stress awareness month
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We often talk about being ‘stressed’ but what does it actually mean? Though the word can signify different things to different people, generally-speaking, it means that someone is dealing with difficult circumstances and a sense of having too much to do in too little time.

Although a certain amount of stress is inevitable and can even help make life stimulating and enjoyable, too much can lead to overwhelm and exhaustion. According to the NHS, this can cause physical symptoms such as headaches or muscle tension, mental difficulties such as anxiety and forgetfulness or behavioural issues such as irritability or a change in appetite.

Looking After Kids With SEN is Challenging

both children sen meltdown

It makes sense, then, to keep an eye on the demands on your time and energy so that you don’t become burned out – which is the message of Stress Awareness Month which has been running every April since 1992.

Duncan Rzysko is Chief of Creativity, Happiness and Innovation with The Stress Management Society, a not-for-profit organisation set up in 2003 to advise businesses and individuals on managing life’s pressures and maintaining optimum wellbeing. He’s also the father of four teenagers who, between them, have autism, sensory processing disorder, ADHD and pathological demand avoidance. As such, he knows only too well how stressful it can be to bring up children with special needs.

He maintains that it’s usually mothers who take most of the strain, dealing with schools, health professionals and local authorities in order to secure the best support. “Mums are the lions, fighting for their children,” he comments. “I’m bowled over by the number of single mums of SEN kids I come across who are doing everything they can to help their kids. Guilt is a big factor. I hear them say, ‘Should I be doing more?’ and I think, ‘Really? Is it even possible to do any more than you’re already doing?’”

Another stumbling block, he says, is the attitude of people who don’t have an understanding of SEN. “You can find yourself explaining your child’s behaviour to other people and not everyone understands. You have to develop the ability to let that go – you’re on ‘Team You’, looking out for your children. Nothing else matters.”

Five Key Areas of Wellbeing

lady relaxing on sofa

Duncan – who became interested in mental health while working as a documentary maker with the NHS and the Royal College of Psychiatrists – says it’s essential for parents of SEN kids to focus on their own wellbeing so that can comfortably support the rest of the family.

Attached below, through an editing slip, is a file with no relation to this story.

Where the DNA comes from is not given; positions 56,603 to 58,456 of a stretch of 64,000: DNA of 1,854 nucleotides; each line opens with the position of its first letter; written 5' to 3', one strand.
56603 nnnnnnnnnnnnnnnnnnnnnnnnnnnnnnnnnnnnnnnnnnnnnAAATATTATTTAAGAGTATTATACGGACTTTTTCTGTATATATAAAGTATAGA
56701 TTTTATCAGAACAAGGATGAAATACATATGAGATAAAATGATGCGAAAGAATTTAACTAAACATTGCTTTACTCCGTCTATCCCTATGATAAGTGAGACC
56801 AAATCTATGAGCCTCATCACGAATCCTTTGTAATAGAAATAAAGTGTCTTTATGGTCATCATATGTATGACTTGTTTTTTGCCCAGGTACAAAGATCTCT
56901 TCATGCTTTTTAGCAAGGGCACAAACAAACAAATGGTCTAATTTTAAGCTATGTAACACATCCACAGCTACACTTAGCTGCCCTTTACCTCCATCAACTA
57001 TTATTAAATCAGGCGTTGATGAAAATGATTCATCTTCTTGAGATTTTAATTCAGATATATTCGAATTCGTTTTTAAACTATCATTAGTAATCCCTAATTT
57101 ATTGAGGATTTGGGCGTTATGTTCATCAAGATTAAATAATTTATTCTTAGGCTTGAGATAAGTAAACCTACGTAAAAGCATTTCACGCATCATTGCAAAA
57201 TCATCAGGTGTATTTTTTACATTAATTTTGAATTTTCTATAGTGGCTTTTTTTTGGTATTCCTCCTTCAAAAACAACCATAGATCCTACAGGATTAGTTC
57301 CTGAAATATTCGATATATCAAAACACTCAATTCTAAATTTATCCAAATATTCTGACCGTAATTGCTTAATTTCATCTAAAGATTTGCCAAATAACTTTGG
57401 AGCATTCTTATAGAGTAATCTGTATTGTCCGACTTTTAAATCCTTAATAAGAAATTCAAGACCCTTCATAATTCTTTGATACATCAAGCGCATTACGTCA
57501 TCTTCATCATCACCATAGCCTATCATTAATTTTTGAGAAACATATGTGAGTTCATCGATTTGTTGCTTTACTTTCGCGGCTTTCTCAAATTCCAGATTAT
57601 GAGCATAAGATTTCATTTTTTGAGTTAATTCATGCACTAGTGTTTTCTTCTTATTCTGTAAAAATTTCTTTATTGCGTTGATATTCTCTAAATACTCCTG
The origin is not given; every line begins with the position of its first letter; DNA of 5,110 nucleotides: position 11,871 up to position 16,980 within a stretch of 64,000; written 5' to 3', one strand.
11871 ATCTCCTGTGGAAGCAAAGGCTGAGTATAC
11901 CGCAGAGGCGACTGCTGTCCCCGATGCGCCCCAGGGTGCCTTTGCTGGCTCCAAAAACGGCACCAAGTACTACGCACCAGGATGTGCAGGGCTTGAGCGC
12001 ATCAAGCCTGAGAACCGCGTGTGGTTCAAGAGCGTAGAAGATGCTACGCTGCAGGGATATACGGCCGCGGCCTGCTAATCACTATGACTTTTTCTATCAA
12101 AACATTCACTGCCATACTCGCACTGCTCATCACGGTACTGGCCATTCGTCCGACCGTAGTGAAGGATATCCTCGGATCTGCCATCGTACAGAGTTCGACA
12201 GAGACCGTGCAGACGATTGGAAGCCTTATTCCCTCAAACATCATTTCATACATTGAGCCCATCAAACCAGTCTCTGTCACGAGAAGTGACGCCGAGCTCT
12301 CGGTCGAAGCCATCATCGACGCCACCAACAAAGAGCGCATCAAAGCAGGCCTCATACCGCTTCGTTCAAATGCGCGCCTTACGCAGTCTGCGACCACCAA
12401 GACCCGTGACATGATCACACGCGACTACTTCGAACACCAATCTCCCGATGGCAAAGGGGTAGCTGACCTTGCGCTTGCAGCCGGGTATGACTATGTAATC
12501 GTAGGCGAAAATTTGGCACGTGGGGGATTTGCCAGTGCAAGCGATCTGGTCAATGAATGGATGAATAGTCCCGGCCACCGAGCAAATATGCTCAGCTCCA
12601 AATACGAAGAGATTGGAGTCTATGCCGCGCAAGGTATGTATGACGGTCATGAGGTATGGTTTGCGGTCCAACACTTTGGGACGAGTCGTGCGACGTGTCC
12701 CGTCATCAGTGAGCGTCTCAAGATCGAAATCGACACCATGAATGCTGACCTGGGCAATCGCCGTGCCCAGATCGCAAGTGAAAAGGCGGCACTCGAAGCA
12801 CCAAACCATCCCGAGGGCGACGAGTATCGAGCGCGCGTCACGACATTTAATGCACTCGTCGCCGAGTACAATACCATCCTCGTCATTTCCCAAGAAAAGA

Although everyone will be able to withstand different amounts of pressure, he says, he recommends that people look at how they are functioning in five key areas in their lives – physical, mental, emotional, social and spiritual – and make improvements. The Stress Management Society offers a free, online tool to help you do so, along with a booklet with lots of suggestions for small tweaks which can boost health and happiness.

Young people too, with or without special needs, are more anxious these days, Duncan maintains. “There are many causes but I think social media has got a lot to do with it,” he explains. “It means they can never get away from their schoolmates, there’s always someone having a conversation online – which can easily turn into a mob attack where people are judged and blamed. I’ve come across graduates in their early twenties who need a constant hand-hold. They’re terrified of making a mistake.”

Community is Important

parent and child group

The theme for this year’s Stress Awareness Month is ‘Community’. “We’ve all had a strange couple of years with the pandemic,” Duncan carries on. “We’ve been working from home but there are drawbacks and with nowhere to go, many people have felt lonely. Research has shown that loneliness can be hazardous to health.”

He suggests that parents of children with special needs very much need the support of other families facing similar challenges. “Get together with others. There are more of us out there than you know,” he advises. “Institutions are set up against us and you have to learn how to play the system. Parent power groups can put pressure on local authorities to make changes. Taking action contributes to wellbeing.”

Scope, a charity which supports people with disabilities and their families, offers online mentoring for parents of children with disabilities though there is a waiting list. 

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